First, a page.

Scharff, as part of her role as a Teaching Fellow, organized a virtual event featuring the Associate Computer Science Chair at Stanford University Mehran Sahami, which focused on the very issues she wants to foster at Seidenberg. Scharff’s event, “Scaling Introductory Programming Courses: Harnessing Both the Human and the Humane,” was beneficial not just for Seidenberg faculty members, but for all Pace faculty members interested in effective ways to teach complex topics to introductory, large-sized classes. The ethos of the Faculty Center has made these sorts of conversations—and cross discipline research and teaching possibilities—much more readily possible.
“The Faculty Center enables me to do what I tell my students to do, which is build a network of people who share your values, who you can trust their opinion,” said Lubin Teaching Fellow and Ivan Fox Professor and Scholar of Business Law Jessica Magaldi, JD. Magaldi is continuing her ongoing research focused on “revenge pornography” and the law, looking at the legal remedies women have when confronted with this particular type of malicious online harassment. By working with the Teaching Fellows, Magaldi has been able to get feedback on her own work from academics outside her particular area of study, enabling possibilities for further interdisciplinary perspective and opportunity to build upon her work; while simultaneously offering her own expertise to others.
“It’s a really nice cross-pollination opportunity,” said Magaldi.
Additional Teaching Fellows include Dyson STEM Teaching Fellow Marcy Kelly, PhD; Dyson Humanities Teaching Fellow, Kelley Kreitz, PhD; College of Health Professions Teaching Fellow Sophie Kaufman, DPS; School of Education Teaching Fellow Jennifer Pankowski, EdD; and Elisabeth Haub School of Law Teaching Fellow Emily Waldman, JD. Each Fellow has a specific focus for their individual school—ranging from improving outcomes in STEM Education for underrepresented students, to exploring ways to improve and enhance experiential learning at Pace. Yet all have also been able to draw upon their collective experience as Fellows to improve interdisciplinary communication, and expand the possibilities of teaching and scholarship at Pace.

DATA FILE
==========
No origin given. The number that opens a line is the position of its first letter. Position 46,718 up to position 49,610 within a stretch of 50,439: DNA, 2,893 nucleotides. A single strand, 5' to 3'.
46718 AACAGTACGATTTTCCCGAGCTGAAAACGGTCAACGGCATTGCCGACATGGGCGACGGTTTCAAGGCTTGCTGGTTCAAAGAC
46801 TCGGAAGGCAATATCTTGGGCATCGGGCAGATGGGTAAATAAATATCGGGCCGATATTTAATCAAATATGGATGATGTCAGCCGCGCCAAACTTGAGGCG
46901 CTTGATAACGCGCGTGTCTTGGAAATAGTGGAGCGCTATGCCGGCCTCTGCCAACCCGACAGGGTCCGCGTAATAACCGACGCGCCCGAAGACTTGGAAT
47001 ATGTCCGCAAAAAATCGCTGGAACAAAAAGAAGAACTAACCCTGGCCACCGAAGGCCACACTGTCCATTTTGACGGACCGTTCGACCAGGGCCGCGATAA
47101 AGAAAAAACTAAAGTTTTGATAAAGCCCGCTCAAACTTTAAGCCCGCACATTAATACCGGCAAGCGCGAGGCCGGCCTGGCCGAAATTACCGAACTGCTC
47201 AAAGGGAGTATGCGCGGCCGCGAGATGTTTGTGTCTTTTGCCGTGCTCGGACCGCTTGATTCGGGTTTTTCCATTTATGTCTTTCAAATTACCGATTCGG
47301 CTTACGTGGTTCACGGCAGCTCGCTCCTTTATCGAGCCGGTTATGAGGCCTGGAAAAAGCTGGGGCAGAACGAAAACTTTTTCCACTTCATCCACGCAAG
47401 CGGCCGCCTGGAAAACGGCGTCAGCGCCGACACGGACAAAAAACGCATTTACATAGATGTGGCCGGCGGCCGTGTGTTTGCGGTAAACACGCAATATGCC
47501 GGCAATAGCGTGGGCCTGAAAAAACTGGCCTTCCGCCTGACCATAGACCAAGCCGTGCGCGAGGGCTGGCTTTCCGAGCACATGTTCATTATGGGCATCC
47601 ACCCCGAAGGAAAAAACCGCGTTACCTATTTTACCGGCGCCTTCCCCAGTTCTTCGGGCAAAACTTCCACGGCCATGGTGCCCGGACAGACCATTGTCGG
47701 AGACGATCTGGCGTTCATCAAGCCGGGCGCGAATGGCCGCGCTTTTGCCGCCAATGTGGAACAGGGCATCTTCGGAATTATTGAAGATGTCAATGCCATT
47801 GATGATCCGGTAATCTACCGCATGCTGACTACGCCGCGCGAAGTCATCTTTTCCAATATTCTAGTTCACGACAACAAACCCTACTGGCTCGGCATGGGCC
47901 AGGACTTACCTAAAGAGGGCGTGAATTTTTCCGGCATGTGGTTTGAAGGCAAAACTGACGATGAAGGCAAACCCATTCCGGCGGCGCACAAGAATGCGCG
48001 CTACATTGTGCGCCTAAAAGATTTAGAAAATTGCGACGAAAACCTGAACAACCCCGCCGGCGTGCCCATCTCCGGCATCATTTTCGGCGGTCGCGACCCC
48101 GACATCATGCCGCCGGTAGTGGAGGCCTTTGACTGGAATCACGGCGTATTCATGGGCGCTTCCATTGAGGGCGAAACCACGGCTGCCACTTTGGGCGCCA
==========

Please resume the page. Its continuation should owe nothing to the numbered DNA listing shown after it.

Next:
“Realizing the amount of overlap, and just how we’re far more similar than we are different in a lot of our goals, has been fantastic,” said Pankowski.
All in all, Walker, Kimmel, and the Teaching Fellows are re-envisioning what it means to be a faculty member at the Pace—that it is not just a commitment to your individual research and teaching, but a commitment to a larger quest for shared innovation; a philosophy steeped in the ethos that a rising tide does indeed lift all boats.
"The Faculty Center enables me to do what I tell my students to do, which is build a network of people who share your values, who you can trust their opinion."
“What if we think of ourselves as a University that's training the leaders that we need for the future—whether that's leaders in business, whether that's leaders in the environment, whether that's leaders in questions of racial justice or social justice,” said Kreitz. “I think we could be that institution. But we won't be that institution, unless we find ways of coming together and talking to each other, celebrating the successes that we have in our individual courses and fields—but also the things and the values that we share and the soft skills that we're providing to students that that come out of our curriculum as a whole.”
To learn more about the Faculty Center, the Teaching Fellows, and this year's virtual Institute on Teaching and Learning, visit the Faculty Center website.